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WILLIAMSON COUNTY, Tenn. -- The escape vehicle used by Vicky White and Casey White, the missing former Alabama corrections officer and inmate, has been found, the US Marshals Office said.
The orange 2007 Ford Edge SUV was found in a tow lot in Williamson County, Tennessee, about two hours north of Florence, Alabama, where the fugitive investigation began April 29.
The discovery came as investigators were sifting through hundreds of tips from "all four corners of the United States" about the whereabouts of the fugitive Alabama inmate and the officer who apparently helped him escape, CNN reported.
Authorities on Thursday released new information that may help the public identify the pair. Image renderings by the Marshals Service show what corrections officer Vicky White, 56, who was blonde when she disappeared a week ago, would look like if she altered her appearance to have darker hair or a shorter hairstyle.
Other photos show inmate Casey White's distinctive tattoos; he is 38. The two are not related.
To help the public identify the pair, the Marshals Service also released an image showing the height difference between the two, as well as their height compared to the Ford Edge SUV.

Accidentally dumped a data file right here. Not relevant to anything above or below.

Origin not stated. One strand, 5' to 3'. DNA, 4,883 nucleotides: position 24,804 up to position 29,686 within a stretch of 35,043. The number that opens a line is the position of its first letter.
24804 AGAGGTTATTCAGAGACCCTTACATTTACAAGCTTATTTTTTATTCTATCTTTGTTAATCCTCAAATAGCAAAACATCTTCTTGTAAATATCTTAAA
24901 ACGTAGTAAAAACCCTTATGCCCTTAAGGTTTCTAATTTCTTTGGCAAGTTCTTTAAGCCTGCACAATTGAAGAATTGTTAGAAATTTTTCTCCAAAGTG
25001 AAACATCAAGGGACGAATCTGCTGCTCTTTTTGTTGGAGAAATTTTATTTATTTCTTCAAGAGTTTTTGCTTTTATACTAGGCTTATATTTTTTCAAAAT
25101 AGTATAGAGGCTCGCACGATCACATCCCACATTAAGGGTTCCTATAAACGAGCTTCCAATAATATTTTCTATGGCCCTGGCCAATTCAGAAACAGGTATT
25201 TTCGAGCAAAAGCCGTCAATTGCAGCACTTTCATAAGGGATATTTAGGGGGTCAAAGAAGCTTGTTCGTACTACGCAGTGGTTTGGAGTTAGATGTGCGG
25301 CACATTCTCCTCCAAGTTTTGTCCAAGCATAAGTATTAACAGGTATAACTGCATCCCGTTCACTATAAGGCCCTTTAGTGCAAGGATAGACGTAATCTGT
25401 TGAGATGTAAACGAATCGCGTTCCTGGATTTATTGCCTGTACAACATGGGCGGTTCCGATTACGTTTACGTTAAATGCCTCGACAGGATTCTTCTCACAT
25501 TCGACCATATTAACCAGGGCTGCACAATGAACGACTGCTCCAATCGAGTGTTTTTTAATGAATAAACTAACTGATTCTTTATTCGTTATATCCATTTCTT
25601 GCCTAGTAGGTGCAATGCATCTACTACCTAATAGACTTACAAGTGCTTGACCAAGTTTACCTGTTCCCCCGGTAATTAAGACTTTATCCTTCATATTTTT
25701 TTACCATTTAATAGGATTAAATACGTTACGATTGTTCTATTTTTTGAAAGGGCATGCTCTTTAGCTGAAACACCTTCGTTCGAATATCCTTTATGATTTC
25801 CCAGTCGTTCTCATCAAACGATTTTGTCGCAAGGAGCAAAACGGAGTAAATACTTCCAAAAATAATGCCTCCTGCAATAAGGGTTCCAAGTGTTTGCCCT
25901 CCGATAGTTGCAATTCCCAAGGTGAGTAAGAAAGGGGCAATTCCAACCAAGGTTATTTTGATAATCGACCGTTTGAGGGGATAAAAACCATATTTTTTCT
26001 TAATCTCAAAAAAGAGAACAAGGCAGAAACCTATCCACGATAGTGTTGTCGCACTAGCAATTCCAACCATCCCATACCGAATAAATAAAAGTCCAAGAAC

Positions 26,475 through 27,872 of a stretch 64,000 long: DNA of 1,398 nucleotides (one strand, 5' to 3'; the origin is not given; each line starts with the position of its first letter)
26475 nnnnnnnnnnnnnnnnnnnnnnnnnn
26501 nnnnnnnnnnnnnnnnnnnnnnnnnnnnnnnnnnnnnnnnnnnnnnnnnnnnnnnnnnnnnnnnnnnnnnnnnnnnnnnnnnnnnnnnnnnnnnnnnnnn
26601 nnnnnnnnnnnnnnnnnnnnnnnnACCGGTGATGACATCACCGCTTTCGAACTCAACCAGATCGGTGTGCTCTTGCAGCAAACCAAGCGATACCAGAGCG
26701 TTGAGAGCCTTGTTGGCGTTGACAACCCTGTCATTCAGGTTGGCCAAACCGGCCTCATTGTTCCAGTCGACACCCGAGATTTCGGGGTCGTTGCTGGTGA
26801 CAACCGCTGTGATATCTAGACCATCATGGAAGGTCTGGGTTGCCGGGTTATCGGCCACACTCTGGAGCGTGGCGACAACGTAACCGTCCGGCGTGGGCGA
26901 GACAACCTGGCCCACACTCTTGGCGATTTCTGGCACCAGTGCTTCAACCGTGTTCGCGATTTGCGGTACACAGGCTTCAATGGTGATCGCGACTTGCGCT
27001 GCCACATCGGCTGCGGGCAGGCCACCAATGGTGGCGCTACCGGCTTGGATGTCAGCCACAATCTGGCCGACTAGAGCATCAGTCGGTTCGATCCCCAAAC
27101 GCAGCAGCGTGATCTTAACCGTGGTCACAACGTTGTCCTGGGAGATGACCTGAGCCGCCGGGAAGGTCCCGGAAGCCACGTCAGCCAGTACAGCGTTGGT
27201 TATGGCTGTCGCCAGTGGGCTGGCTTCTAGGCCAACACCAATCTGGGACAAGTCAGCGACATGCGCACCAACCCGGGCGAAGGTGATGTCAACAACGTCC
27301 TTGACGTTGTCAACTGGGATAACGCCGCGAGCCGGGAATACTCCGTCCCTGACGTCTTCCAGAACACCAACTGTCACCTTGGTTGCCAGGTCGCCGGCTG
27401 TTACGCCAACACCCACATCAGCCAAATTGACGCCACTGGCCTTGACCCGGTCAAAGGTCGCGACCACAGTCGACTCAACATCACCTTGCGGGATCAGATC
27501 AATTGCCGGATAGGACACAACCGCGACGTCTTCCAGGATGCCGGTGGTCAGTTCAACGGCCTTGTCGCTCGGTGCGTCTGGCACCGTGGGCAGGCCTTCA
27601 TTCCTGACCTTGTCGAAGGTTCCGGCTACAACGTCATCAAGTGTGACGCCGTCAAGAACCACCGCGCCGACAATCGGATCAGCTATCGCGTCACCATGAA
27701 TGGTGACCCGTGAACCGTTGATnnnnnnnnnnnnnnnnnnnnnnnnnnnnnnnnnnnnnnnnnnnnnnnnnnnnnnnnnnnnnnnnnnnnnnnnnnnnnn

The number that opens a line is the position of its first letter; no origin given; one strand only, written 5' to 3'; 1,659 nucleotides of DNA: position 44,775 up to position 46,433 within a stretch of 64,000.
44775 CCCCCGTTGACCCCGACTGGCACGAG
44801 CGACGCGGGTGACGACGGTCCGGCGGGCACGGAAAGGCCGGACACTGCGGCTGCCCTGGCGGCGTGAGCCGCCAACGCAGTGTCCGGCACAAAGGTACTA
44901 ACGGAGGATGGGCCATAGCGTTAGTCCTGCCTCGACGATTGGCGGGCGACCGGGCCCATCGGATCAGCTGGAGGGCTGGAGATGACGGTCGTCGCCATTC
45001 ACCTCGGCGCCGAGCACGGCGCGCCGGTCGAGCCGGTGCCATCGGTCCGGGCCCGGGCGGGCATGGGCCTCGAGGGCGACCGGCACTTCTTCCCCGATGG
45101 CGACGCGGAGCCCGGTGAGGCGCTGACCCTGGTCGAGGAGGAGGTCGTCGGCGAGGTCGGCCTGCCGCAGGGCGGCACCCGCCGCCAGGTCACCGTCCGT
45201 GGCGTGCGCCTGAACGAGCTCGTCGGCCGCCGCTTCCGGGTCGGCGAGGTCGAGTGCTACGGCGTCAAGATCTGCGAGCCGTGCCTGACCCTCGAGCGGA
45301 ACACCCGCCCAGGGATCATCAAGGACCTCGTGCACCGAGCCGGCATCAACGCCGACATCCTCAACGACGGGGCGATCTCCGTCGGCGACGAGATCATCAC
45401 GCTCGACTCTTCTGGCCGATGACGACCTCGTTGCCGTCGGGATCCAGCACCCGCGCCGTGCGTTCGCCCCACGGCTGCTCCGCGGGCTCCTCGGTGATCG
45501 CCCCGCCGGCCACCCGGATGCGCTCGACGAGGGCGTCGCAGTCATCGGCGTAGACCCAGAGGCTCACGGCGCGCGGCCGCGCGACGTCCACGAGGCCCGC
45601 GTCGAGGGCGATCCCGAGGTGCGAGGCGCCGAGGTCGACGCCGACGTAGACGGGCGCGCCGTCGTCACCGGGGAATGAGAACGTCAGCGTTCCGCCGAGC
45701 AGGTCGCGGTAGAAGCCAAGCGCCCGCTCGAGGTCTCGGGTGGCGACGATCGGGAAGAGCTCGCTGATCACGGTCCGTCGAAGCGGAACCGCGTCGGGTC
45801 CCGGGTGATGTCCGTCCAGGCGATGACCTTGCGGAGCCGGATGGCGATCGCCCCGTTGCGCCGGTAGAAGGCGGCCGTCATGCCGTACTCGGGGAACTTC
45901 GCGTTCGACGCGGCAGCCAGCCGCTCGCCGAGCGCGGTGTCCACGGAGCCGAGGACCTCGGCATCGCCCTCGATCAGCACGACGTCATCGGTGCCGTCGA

The "subjects should be considered dangerous and may be armed with an AR-15 rifle, handguns and a shotgun," the agency said Thursday, adding there is a reward of up to $5,000 for information leading to the location of the officer and $10,000 for information leading to the capture of the inmate.
Casey White in 2015 threatened to kill his ex-girlfriend and her sister and said he wanted police to kill him, the Marshals Service said. Authorities have advised his "potential targets" about his escape and the threats against them and have taken "appropriate protective actions," the agency said.
Investigators are frantically pursuing hundreds of tips from the public, some of which, they say, may have potential. More than 200 tips have come into the Marshals Service since Tuesday from across the country, said Chad Hunt, commander of its Gulf Coast Regional Fugitive Task Force.
"We're seeing stuff coming in from the Northwest down to the Southwest to the Northeast and everything in between ... and we have to look at every single one because it's going to be that one small tip that we think might be irrelevant that really kind of breaks the case open," Hunt told CNN Thursday.
This investigation is unique, he said, because Vicky White helped the inmate escape.
"We were several hours behind. It wasn't a typical over-the-wall escape, so our investigation does look a little different than a typical manhunt where somebody jumped the fence," Hunt said.
Investigators are "following up on (tips) as aggressively as we can," Lauderdale County Sheriff Rick Singleton told CNN on Thursday. "Some of them do look promising, but it takes a time to follow through on those things. We're hoping that one of them will pan out for us, and we'll be able to locate them."